At just the right time of year, a tree needs to be gently planted in a spot where it will thrive. It should be surrounded with mulch and watered regularly during its first few years. A little nurturing will make it grow strong for the future.
Mrs. Denise Walker, who taught first grade at Greenwood Elementary School for more than 23 years, treated children the same way. Mrs. Walker passed away in February due to an ongoing health issue, but the people who loved her most have no plans of letting her kind heart and warm wisdom be forgotten.
On Friday, Greenwood school children, faculty, staff and the PTA invited Mrs. Walker’s family to the school to help them plant a flowering Aristocrat Pear tree near the playground in honor of their beloved teacher. Her husband, Steve Walker, and their daughter, Sarah Walker Simpkins, attended the ceremony and each shoveled in a few scoops of soil. According to Principal Dennis Winn, the school will add a memorial bench to the area before the end of the school year.
“It’s very nice of them to do this,” Steve said. “It’s been a great effort by the people here to keep her memory alive. It’s an honor for her and a way for these kids to deal with a loss.”
Ray Meunier, whose son Luke, 9, had Mrs. Walker as a teacher a few years ago, also attended the ceremony. Meunier, a member of the Warwick Wildlife and Conservation Commission, helped plant the tree and spread the surrounding mulch.
Following the planting, he said that the tree was donated by Yard Works Floral, Gift & Garden through the suggestion of local historian Henry Brown.
“When I told him, he said, ‘I’ll get you a tree,’” Meunier said. “He’s a great guy.”
For nearly a decade, the Commission has planted a tree in the city each year in observation of Arbor Day, which they did last month at Lippitt School. In the past, trees have been planted at other schools, including Toll Gate, Aldrich, Cedar Hill, Oakland Beach, to name a few. In 2007, a tree was planted at Greenwood in memory of Dylan Gleavey, a student who died from encephalitis.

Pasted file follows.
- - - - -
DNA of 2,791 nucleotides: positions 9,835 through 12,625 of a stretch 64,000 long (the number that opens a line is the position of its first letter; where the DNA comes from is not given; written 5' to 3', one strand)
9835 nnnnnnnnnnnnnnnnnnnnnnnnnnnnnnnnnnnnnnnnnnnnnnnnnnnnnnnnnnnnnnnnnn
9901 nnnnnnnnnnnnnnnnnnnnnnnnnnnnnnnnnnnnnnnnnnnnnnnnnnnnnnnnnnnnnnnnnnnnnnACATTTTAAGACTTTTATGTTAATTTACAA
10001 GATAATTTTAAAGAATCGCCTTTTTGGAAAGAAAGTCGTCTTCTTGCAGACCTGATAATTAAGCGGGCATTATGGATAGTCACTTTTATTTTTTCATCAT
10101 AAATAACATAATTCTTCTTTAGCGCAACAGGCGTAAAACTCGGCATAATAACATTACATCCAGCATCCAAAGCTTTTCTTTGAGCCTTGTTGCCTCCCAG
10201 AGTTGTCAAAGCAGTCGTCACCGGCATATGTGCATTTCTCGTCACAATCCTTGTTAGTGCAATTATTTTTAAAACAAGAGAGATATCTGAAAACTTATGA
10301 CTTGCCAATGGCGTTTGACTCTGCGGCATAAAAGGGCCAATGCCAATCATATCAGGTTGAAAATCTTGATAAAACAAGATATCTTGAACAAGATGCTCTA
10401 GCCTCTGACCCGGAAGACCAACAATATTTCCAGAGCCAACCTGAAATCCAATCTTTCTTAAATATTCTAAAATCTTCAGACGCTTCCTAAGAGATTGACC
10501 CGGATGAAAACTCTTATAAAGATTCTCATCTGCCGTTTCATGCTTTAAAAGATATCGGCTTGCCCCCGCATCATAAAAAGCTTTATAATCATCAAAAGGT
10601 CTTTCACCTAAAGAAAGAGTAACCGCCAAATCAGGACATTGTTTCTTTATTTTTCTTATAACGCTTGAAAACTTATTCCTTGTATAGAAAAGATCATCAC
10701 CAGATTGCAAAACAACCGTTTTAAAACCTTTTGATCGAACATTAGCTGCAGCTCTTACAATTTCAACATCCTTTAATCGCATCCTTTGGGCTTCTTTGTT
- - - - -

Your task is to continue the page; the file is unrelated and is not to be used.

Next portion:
Now, Mrs. Walker’s tree is keeping Gleavy’s tree company. It’s a comforting thought, as Gleavey was exactly the type of child Mrs. Walker likely helped grow.
“She truly was a giving, loving person,” Steve said, noting that after she died, he found a journal she kept from 1996 to 2000 documenting stories of her life at school. “She wrote about how she loved kids and how they made her day. She was a very dedicated person. She loved life.”
Steve said many of the entries feature prayers she offered to school children and their families, plus co-workers, friends and family members of her own. At times, she asked God to give her strength to always treat people fairly and foster compassion and kindness.
He shared one entry about how touched she was to overhear a few students saying sweet words about her.
“What a wonderful feeling I had today at school,” Mrs. Walker wrote. “I heard my first grade girls talking together when they said, ‘Mrs. Walker is the best teacher.’ Another said, ‘I wish I could have her again.’”
She wrote that, as a teacher, she knew how common it was for 7-year-old girls to have great affection for their teachers. Even so, it warmed her heart.
“That’s probably why I’m still teaching first grade,” she wrote. “It’s still a heartwarming and personally fulfilling experience to hear that unconditional love that they have at this age.”
That love lives on in Greenwood students. Third grader Luke Meunier, 9, remembers Mrs. Walker most for organizing Pasta for Pennies, an annual initiative she created to encourage children to raise funds for the Leukemia and Lymphoma Society. In 2010, Greenwood earned the Decade of Recognition award, as they placed as one of the top 10 schools six times in 10 years.
Most recently, they raised more than $5,000 for the cause. As the school’s former fundraiser coordinator, that total would have made Mrs. Walker proud.
“She was a great teacher,” Luke said.
Fourth grader Olivia DeGaetano, 10, said she liked everything about Mrs. Walker.
“I went to private school from pre-school to kindergarten and when I came here, Mrs. Walker introduced me and my mom to the school,” DeGaetano said.
Joseph Dunphy, whose twin daughters Meagan and Erin are second graders at the school, also had kind words to share about Mrs. Walker. Before the twins began first grade, he thought about enrolling them in two separate classes so they would grow as individuals. When he approached Mrs. Walker about it, she agreed with him and helped the girls with the transition.
“They loved Mrs. Walker,” Dunphy said. “They are going to remember that tree even when they are older and have kids.”